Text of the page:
Anti-Inflammatory Functional Foods

Anti-Inflammatory Functional Foods

Charu Gupta, Consuelo Pacheco, Dhan Prakash
DOI: 10.4018/978-1-5225-2970-5.ch003
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Chronic inflammation is caused by an over-expression or lack of control of the normal protective mechanisms and has been linked to heart disease, osteoporosis, cognitive decline and Alzheimer's, type-2 diabetes and arthritis. Current medications include treatment with steroids that reduce inflammation or swelling. Long-term use of non-steroidal anti-inflammatory drugs can cause several side effects and in extreme cases can cause severe haemorrhage and renal effects. There are other various anti-inflammatory nutrients which reduce the level of these biomarkers. The polyphenols show significant anti-inflammatory, anti-oxidant and anti-DNA damaging effects. Anti-inflammatory foods such as whole grains, fruits and vegetables, which provide valuable antioxidant polyphenols, resveratrol, lycopene, phytosterols, curcuminoids, quercetin, epigallocatechin gallate, phenolic acids, alleviates inflammation, as well as strengthening the immune system. The present chapter would thus focus on the phytochemicals of nutraceutical importance for combating inflammation naturally.
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Chemical Aspects Of The Inflammatory Response

Inflammation is induced by the release of chemical mediators from damaged tissue and migratory cells. Mediators identified in the inflammatory process include vasoactive amines (histamine and serotonin), eicosanoids (metabolites of arachidonic acid, prostaglandins and leukotrienes), platelet aggregation factors, cytokines (interleukins and tumoral necrosis factor - TNF), kinins (bradykinin), and free oxygen radicals, among others (Ohishi, 2000). These substances are produced by inflammatory cells such as polymorphonuclear leukocytes (neutrophils, eosinophils, basophils), endothelial cells, mast cells, macrophages, monocytes, and lymphocytes (Fiala et al., 2002).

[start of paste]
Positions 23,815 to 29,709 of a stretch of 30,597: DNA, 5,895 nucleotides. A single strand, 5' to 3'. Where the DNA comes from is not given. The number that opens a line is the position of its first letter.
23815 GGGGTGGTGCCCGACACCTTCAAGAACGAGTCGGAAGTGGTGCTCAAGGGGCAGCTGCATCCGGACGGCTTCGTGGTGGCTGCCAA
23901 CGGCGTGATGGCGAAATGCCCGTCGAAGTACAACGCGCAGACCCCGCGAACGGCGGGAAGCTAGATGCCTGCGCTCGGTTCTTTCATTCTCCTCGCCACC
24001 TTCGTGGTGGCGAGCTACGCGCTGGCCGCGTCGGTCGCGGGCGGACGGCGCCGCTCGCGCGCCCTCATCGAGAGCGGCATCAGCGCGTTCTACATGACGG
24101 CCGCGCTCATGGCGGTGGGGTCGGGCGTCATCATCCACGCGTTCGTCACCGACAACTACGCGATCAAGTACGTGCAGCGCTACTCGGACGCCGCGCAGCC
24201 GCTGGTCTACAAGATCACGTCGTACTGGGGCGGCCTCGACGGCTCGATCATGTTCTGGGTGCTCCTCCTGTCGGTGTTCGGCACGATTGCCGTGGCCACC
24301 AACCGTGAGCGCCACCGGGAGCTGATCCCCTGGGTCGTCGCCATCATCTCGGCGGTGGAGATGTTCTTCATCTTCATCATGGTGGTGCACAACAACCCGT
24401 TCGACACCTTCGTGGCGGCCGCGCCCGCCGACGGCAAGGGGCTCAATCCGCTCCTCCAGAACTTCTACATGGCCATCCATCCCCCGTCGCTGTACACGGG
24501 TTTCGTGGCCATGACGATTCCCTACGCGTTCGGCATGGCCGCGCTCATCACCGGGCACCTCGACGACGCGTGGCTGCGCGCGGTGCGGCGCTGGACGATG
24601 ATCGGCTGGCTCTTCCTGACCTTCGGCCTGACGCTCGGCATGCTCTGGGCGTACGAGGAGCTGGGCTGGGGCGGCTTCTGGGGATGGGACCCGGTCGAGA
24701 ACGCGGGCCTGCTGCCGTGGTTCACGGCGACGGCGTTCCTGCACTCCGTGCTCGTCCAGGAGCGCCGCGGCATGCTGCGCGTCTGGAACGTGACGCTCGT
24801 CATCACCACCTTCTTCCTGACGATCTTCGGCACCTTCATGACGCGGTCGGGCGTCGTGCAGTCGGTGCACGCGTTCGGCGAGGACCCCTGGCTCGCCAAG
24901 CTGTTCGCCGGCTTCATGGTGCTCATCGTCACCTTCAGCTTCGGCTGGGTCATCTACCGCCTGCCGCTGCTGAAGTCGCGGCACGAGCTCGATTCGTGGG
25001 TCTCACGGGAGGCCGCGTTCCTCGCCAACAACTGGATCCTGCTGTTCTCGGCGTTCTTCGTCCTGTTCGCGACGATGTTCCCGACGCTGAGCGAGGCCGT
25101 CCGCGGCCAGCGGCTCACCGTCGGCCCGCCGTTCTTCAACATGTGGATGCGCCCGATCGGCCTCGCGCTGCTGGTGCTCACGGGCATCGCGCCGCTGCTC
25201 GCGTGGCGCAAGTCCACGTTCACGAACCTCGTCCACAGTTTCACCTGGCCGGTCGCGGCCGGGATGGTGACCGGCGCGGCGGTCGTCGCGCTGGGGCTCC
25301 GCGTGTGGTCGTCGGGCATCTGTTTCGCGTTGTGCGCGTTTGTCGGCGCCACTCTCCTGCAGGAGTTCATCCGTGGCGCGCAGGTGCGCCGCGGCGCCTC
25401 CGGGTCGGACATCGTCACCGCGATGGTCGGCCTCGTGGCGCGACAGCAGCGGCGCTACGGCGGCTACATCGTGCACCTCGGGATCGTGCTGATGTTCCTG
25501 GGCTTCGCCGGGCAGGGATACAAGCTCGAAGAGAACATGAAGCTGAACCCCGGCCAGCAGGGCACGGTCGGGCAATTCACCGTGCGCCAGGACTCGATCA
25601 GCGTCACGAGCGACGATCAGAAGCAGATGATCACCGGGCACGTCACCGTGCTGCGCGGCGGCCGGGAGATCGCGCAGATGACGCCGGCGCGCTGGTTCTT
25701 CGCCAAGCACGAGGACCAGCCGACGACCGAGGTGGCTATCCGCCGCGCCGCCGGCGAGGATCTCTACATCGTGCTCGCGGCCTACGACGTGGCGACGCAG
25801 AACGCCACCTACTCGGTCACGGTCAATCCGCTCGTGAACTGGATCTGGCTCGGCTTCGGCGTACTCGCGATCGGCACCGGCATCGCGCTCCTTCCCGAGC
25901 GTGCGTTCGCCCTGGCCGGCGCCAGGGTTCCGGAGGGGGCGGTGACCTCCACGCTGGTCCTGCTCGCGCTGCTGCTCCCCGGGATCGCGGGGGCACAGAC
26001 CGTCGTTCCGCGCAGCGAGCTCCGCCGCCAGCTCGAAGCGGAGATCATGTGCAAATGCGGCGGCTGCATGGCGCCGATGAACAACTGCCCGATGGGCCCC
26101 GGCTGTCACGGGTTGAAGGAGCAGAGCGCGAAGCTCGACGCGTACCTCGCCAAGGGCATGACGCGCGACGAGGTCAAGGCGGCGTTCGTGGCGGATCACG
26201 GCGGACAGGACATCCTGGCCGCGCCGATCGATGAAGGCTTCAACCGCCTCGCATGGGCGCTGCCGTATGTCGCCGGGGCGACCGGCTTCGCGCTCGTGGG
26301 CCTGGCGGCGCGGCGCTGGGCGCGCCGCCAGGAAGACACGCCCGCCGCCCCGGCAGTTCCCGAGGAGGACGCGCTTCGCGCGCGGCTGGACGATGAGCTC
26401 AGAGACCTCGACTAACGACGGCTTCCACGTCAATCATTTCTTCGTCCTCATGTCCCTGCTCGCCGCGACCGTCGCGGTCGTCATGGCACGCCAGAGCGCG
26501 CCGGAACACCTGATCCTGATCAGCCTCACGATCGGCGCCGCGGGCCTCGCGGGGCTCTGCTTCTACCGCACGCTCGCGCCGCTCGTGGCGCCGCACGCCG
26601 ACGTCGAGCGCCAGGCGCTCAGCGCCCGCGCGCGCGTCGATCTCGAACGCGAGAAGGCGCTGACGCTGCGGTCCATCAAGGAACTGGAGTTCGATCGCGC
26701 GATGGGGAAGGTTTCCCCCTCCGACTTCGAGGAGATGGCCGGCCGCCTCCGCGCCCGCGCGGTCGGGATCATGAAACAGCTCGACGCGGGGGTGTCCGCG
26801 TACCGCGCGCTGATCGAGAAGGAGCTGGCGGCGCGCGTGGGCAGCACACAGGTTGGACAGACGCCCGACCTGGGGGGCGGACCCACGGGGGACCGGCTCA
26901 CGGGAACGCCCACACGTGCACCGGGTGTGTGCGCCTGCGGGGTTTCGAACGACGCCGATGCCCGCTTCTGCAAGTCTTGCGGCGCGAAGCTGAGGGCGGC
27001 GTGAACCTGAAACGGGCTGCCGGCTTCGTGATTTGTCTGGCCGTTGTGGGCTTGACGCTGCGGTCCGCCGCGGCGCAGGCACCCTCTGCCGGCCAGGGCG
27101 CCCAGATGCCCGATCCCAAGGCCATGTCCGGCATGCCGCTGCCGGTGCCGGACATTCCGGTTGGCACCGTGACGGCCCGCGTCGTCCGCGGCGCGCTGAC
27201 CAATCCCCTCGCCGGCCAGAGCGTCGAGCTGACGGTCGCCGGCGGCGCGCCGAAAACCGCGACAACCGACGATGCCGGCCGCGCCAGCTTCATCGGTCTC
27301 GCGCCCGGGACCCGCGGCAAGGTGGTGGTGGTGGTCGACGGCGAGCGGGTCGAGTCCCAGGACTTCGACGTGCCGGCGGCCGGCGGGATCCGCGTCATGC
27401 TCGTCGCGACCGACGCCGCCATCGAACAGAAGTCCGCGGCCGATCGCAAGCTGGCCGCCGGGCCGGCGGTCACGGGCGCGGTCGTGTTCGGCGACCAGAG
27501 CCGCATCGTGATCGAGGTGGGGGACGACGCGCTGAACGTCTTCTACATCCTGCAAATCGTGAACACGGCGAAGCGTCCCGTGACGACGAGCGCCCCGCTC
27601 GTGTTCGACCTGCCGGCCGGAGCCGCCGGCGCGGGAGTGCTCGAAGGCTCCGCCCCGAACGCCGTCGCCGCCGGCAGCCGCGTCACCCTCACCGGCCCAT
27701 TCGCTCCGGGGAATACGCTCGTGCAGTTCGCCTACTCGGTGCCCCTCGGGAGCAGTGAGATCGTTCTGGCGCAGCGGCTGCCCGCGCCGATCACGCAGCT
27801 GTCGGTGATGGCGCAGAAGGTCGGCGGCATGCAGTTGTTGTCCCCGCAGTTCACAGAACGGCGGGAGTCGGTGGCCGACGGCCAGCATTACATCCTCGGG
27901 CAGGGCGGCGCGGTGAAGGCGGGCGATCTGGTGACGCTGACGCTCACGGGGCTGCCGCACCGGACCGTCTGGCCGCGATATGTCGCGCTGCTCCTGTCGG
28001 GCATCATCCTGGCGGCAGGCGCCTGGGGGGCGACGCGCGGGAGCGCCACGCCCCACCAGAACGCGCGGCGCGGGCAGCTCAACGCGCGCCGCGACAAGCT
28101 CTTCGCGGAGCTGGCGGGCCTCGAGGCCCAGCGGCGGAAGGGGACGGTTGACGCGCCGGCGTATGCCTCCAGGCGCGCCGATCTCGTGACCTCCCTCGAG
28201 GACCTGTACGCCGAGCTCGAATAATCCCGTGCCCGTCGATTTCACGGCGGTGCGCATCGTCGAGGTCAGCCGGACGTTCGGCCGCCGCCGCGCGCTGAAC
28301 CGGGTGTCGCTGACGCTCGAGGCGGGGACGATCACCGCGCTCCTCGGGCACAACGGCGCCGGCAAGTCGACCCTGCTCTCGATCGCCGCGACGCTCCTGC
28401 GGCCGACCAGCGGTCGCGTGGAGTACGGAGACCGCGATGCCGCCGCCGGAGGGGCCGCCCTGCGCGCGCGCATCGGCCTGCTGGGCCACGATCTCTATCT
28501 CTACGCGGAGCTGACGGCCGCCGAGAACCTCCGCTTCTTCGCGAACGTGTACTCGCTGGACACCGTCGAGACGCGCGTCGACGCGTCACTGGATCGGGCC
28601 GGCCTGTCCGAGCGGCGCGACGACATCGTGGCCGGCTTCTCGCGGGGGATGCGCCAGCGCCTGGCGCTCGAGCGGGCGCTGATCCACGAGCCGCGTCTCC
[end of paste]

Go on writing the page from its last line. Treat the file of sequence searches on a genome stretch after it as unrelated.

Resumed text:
It is well established that main phenomenon activating the acute phase of inflammation is the local production of prostaglandins (especially PGE2) and leukotrienes derived from arachidonic acid. These eicosanoids are relatively unstable and are notoriously non-selective in their interaction with various receptor subtypes (Hata, & Breyer, 2004).

Anti-inflammatory drugs make up about half of analgesics, remedying pain by reducing inflammation, as opposed to opioids, which affect the central nervous system. Current medications include treatment with steroids which are specific glucocorticoids that reduce inflammation or swelling by binding to glucocorticoid receptors. These drugs are often referred to as corticosteroids.

The other treatment includes non-steroidal anti-inflammatory drugs (NSAIDs), which alleviate pain by counteracting the cyclooxygenase (COX) enzyme. On its own, COX enzyme synthesizes prostaglandins, creating inflammation. In whole, the NSAIDs prevent the prostaglandins from ever being synthesized, reducing or eliminating the pain. Some common examples of NSAIDs are: aspirin, ibuprofen, and naproxen. NSAIDs are generally indicated for the symptomatic relief (Simone, 2006; Koeberle, & Werz, 2009). Long-term use of NSAIDs can cause several side effects like gastric erosions, which can become stomach ulcers and in extreme cases can cause severe hemorrhage and renal effects. There is an urgent need to find safer compounds and to develop mechanism-based approaches for the management of such diseases.

The polyphenols show significant anti-inflammatory, anti-oxidant and anti-DNA damaging effects. Based on the epidemiological evidence and laboratory studies conducted using in vitro and in vivo systems, it is suggested that routine consumption of these polyphenols may provide efficient protection.

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